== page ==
Twitter is transitioning away from from its two-factor authentication (2FA) provider, Mitto AG, a Swiss communications company.
The social media giant broke the news to US Senator Ron Wyden of Oregon. It is noted that Twitter’s decision to move away from Mitto AG came after allegations that its co-founder and Chief Operating Officer, Ilja Gorelik, sold access to Mitto’s networks to surveillance technology firms. Talking to Bloomberg, an aide close to Wyden said that Twitter cited media reports as a significant factor for its decision.
In December, Bloomberg reported that Gorelik had sold access to Mitto’s networks between 2017 and 2018. The companies that bought the access reportedly used it to help governments conduct secret surveillance against users through their phones.
Mitto AG is a top provider in its industry and boasts a roster of big-named clients like Alibaba, Google, LinkedIn, Telegram, Tencent, TikTok, and WhatsApp. Representatives of the company have told its clients that Gorelik departed the company after these allegations arose. It isn’t clear if Gorelik left of his own accord or was pressured.
As of this writing, Twitter has yet to name a new 2FA provider.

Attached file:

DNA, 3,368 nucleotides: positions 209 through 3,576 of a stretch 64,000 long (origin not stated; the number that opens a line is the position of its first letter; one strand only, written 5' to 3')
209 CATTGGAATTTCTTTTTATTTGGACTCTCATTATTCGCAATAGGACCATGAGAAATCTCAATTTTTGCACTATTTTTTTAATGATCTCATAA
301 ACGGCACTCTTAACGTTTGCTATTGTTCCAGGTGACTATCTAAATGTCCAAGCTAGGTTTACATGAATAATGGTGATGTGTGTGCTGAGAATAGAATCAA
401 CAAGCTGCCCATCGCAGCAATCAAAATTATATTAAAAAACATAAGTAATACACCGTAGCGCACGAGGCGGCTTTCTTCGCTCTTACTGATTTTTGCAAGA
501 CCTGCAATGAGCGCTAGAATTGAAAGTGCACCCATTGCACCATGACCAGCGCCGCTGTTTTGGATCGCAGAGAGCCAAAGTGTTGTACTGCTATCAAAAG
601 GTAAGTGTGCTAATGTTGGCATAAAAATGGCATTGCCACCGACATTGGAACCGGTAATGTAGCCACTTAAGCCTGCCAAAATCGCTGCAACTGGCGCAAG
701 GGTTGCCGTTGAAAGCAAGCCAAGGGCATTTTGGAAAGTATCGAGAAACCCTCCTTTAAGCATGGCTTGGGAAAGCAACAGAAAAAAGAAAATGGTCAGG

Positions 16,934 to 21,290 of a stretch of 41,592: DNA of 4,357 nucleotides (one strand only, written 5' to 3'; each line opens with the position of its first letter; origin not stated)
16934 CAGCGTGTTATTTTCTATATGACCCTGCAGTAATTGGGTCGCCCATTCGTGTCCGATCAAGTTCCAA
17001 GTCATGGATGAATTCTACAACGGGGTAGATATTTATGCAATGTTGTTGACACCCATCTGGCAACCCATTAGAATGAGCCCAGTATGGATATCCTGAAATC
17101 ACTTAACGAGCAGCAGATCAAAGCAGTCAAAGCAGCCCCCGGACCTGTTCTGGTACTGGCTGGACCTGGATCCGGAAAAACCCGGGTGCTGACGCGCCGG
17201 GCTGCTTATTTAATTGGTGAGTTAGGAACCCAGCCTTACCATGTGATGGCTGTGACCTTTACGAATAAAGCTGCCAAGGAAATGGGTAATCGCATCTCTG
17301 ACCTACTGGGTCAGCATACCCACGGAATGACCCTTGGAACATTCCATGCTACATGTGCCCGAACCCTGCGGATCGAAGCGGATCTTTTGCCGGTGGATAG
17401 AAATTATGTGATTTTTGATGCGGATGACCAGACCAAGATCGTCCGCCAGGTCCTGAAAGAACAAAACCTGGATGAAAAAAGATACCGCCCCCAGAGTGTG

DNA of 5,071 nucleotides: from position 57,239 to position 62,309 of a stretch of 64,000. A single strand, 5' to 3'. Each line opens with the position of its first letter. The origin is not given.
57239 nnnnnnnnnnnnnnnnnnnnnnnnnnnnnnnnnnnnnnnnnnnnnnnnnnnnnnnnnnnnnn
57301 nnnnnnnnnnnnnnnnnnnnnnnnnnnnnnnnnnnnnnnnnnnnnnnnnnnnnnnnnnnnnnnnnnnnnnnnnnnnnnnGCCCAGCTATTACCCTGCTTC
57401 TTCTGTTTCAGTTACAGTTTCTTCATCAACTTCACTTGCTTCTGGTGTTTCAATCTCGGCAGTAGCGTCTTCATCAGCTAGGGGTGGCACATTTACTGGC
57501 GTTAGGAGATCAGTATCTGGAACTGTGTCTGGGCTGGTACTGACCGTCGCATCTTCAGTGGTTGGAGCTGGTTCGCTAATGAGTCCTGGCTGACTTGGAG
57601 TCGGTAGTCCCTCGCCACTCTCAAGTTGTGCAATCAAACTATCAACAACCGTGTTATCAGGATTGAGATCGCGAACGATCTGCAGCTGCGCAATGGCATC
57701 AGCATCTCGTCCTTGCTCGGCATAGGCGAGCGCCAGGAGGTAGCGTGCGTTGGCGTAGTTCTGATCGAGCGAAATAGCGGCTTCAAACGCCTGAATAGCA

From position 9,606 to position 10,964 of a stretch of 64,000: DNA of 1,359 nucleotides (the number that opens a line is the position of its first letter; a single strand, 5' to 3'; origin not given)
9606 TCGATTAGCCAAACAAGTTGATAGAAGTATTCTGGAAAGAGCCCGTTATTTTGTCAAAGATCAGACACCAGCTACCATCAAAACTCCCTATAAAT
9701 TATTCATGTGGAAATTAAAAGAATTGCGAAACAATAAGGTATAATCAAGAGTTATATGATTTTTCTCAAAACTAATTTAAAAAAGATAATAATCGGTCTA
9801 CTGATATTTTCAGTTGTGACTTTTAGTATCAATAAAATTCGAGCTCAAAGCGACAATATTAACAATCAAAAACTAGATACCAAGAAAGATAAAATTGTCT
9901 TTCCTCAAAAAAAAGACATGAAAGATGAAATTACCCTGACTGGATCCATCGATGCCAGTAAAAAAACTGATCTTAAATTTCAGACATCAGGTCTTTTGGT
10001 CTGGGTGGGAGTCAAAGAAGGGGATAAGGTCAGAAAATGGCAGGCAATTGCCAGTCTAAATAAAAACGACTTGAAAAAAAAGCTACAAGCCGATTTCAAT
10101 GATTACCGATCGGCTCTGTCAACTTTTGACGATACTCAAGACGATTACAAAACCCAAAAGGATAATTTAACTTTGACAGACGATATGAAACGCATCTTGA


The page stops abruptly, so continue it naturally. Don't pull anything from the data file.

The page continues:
So where does that leave Twitter users who use SMS 2FA? Although Twitter hasn’t hinted at temporarily suspending this particular option, users may opt to use two other forms of 2FA on offer: An authentication app or a security key. Twitter has a ready help page here on how to sign up.
The curious case of Mitto AG
While many may have been shocked by events involving Mitto, critics argue that the mobile industry has been known for such abuses for years.
“For years mobile industry organizations such as the GSMA have been aware of operators selling network access resulting in targeted surveillance,” Gary Miller, a mobile security researcher at Citizen Lab, told Bloomberg. “The lack of regulation and accountability has brought unnecessary privacy and security risks to mobile users across the globe.”
The GSMA is an organization that represents the interests of the mobile industry with groups/chapters all around the globe. When interviewed about the Mitto case, a spokesperson from the group said that GSMA “takes network security and privacy very seriously and plays a leading role in creating a safer experience for mobile subscribers.”
Dario Betti, CEO of the Mobile Ecosystem Forum, of which Mitto is a member, didn’t comment on the Mitto case but said in a broader context that abuses pose “a threat to the market and the market has to close down all these bad behaviors.”
“This is an industry built on trust, and we need to maintain that trust,” he added.